The Post story, which was initially spurred by allegations made in a class-action lawsuit brought against the plant’s former contractors by Paducah workers, detailed how, for 23 years, the government knowingly allowed workers to be exposed to high levels of plutonium dust as part of an experiment in recycling spent uranium from nuclear reactors. (As little as one-millionth of an ounce of plutonium, which is thousands of times more radioactive than uranium, can induce cancer if inhaled.) Warrick described a host of abuses that were heaped upon plant workers and the surrounding environment: woefully deficient exposure records, the dumping of radioactive contaminants into nearby fields, collusion between government agencies and a succession of contractors who hid dangers from workers and the public, and inadequate protections for workers. Thomas Cochran, the nuclear program director at the Natural Resources Defense Council, told Warrick: “The situation is as close to a complete lack of health physics as I have observed outside of the former Soviet Union.”
Response to the Post story was swift. Within days, Kentucky Republican Sen. Mitch McConnell called for congressional hearings, and Kentucky Gov. Paul Patton appointed a task force.
Nearly a month after the story broke, Secretary Richardson announced that the Energy Department would create a “pilot program” to compensate workers at Paducah. Instead of winning applause, however, the announcement provoked outrage among workers, legislators, and union leaders. “How do you justify compensating workers at one plant, while saying another plant across the river doesn’t merit compensation?” Richard Miller told reporters at the time.
The day before the pilot program announcement, the Columbus Dispatch revealed that abuses similar to those uncovered by the Post had been committed at Paducah’s sister facility “just across the river” in Portsmouth, Ohio. Galvanized by the Dispatch revelations, and angered by the limited scope of the pilot program, several Ohio legislators started clamoring for fair treatment for their workers. Leading the charge were Democratic Cong. Ted Strickland and Republican Sens. Mike DeWine and George Voinovich, who heavily lobbied the Energy Department to expand the compensation program.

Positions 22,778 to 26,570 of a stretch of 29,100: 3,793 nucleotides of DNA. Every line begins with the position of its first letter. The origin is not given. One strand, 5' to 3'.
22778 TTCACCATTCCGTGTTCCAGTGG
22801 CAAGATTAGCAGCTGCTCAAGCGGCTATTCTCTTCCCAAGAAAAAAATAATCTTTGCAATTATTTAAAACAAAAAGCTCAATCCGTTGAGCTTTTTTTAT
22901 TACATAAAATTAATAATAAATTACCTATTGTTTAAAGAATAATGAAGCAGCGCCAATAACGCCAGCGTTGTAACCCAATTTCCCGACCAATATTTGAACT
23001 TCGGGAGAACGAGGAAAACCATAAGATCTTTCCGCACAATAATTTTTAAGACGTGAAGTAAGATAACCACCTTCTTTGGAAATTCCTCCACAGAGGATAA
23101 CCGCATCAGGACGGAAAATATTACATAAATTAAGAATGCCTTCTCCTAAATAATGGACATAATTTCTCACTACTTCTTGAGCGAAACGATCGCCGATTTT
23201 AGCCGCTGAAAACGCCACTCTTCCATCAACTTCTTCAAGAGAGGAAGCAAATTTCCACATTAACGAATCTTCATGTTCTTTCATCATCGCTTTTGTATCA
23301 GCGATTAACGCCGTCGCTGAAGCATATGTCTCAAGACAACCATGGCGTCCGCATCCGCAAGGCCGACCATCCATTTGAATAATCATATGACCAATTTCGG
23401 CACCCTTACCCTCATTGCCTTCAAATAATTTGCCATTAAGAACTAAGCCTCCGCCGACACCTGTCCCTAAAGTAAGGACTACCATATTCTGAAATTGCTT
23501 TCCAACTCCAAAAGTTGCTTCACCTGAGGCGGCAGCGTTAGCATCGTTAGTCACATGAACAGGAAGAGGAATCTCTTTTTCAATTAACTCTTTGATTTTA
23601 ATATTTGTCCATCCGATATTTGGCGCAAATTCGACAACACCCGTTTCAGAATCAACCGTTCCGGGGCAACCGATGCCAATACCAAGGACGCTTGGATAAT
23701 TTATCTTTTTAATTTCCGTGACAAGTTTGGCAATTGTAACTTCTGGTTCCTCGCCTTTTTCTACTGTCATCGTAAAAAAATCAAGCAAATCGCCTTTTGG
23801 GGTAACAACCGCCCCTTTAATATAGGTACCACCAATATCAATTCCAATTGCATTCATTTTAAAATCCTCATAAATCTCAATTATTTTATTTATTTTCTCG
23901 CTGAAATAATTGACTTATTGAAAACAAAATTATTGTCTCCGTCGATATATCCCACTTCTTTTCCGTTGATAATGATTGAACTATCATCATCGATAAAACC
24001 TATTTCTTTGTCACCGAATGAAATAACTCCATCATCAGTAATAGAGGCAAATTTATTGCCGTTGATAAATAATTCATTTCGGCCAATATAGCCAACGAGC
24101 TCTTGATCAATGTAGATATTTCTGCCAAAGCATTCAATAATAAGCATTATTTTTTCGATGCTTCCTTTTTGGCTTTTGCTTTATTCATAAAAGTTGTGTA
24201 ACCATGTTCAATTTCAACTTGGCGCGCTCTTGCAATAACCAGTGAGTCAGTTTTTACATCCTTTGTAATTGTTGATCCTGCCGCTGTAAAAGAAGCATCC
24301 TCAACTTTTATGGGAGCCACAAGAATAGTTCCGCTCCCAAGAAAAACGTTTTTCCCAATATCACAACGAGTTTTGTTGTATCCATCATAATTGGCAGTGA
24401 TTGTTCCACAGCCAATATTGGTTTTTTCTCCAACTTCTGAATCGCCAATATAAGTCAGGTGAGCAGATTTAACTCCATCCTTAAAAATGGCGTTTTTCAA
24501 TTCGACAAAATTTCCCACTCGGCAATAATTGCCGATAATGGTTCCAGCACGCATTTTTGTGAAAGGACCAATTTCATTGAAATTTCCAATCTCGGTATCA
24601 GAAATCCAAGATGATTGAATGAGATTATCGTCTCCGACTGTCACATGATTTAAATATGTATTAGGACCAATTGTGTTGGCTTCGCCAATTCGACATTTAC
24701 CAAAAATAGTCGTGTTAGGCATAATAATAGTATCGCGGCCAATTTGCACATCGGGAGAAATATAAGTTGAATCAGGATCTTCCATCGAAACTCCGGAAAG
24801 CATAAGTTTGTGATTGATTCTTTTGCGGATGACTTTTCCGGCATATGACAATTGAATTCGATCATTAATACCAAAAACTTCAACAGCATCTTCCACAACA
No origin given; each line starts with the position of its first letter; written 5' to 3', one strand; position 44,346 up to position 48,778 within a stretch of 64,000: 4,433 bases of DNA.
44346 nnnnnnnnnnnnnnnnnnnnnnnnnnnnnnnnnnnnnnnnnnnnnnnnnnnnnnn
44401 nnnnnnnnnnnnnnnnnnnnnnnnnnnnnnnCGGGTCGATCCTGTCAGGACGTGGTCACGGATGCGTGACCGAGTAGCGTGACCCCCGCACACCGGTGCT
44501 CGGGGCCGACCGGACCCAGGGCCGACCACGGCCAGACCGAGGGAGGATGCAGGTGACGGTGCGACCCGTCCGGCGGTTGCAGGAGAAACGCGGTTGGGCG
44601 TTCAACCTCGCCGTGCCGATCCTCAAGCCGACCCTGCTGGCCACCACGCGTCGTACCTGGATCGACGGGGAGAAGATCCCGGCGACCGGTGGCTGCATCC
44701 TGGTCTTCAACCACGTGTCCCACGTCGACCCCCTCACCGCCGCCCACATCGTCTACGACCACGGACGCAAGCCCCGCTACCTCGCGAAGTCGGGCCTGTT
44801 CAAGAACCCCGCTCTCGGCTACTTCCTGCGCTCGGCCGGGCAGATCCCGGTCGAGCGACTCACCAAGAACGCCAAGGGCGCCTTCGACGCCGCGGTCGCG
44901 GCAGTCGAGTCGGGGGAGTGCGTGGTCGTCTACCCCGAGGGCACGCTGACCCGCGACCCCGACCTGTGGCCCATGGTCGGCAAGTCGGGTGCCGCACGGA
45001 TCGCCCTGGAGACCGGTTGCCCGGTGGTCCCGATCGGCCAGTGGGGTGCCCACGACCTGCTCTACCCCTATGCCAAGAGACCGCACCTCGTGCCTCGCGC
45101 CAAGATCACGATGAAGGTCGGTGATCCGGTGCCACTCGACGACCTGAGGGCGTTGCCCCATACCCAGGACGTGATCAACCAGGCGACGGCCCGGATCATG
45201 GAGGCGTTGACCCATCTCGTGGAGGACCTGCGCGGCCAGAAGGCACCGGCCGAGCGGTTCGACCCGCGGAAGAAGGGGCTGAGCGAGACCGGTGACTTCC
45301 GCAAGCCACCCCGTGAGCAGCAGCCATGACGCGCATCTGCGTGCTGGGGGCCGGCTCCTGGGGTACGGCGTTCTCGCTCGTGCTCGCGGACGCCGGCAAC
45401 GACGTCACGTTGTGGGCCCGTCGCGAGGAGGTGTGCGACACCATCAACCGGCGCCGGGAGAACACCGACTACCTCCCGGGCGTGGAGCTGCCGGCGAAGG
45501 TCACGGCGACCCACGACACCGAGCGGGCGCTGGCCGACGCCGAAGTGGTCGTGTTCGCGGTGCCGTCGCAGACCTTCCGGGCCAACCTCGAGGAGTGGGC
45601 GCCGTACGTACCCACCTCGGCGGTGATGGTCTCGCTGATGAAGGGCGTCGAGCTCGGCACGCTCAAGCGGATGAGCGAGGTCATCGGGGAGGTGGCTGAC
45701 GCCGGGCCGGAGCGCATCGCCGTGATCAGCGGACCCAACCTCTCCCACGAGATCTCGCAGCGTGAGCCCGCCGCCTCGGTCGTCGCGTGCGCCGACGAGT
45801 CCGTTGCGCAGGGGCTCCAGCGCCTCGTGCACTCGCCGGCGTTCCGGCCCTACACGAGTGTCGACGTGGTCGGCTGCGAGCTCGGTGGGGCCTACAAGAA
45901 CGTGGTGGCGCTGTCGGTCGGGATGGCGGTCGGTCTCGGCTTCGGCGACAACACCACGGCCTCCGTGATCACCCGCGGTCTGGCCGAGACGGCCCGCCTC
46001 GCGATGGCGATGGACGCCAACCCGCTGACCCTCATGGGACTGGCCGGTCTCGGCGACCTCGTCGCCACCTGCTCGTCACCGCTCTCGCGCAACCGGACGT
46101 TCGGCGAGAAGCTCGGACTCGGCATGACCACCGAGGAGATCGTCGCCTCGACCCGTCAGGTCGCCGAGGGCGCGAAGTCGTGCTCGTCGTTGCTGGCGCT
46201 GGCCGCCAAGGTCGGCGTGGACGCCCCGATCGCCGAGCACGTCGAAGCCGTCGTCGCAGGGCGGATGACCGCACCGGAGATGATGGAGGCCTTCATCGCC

Despite the congressional pressure, and an unrelenting drumbeat of reports by the Dispatch and other newspapers, the Energy Department’s next compensation proposal—announced on November 18, 1999—included only beryllium sites and Paducah. According to Robert Alvarez, although Richardson wanted to include more sites in the program, he was prevented from doing so by White House budget officials.
The Defense Department also stepped in to stem the tide. An infuriated Congressman Strickland told the Dispatch that Defense officials were worried that nuclear workers from sites around the country would demand compensation. “I was told by a high-ranking Energy Department official that these workers [at Portsmouth] are being left in the cold because the Defense Department fears setting a precedent that will force it to pay for countless Americans who may have been exposed to radiation during weapons testing and research.”
Richardson, however, had a trump card up his sleeve—the National Economic Council study. The draft study, released in January 2000, reported that workers at the government’s 14 largest bomb production facilities—including Portsmouth— were at increased risk of contracting cancer as a result of workplace exposures. In a January 29 interview with the New York Times, Richardson said, “This is the first time that the government is acknowledging that people got cancer from radiation exposure in plants.” Two days later, he told the Post that the study removed “a major roadblock” to compensating sick workers.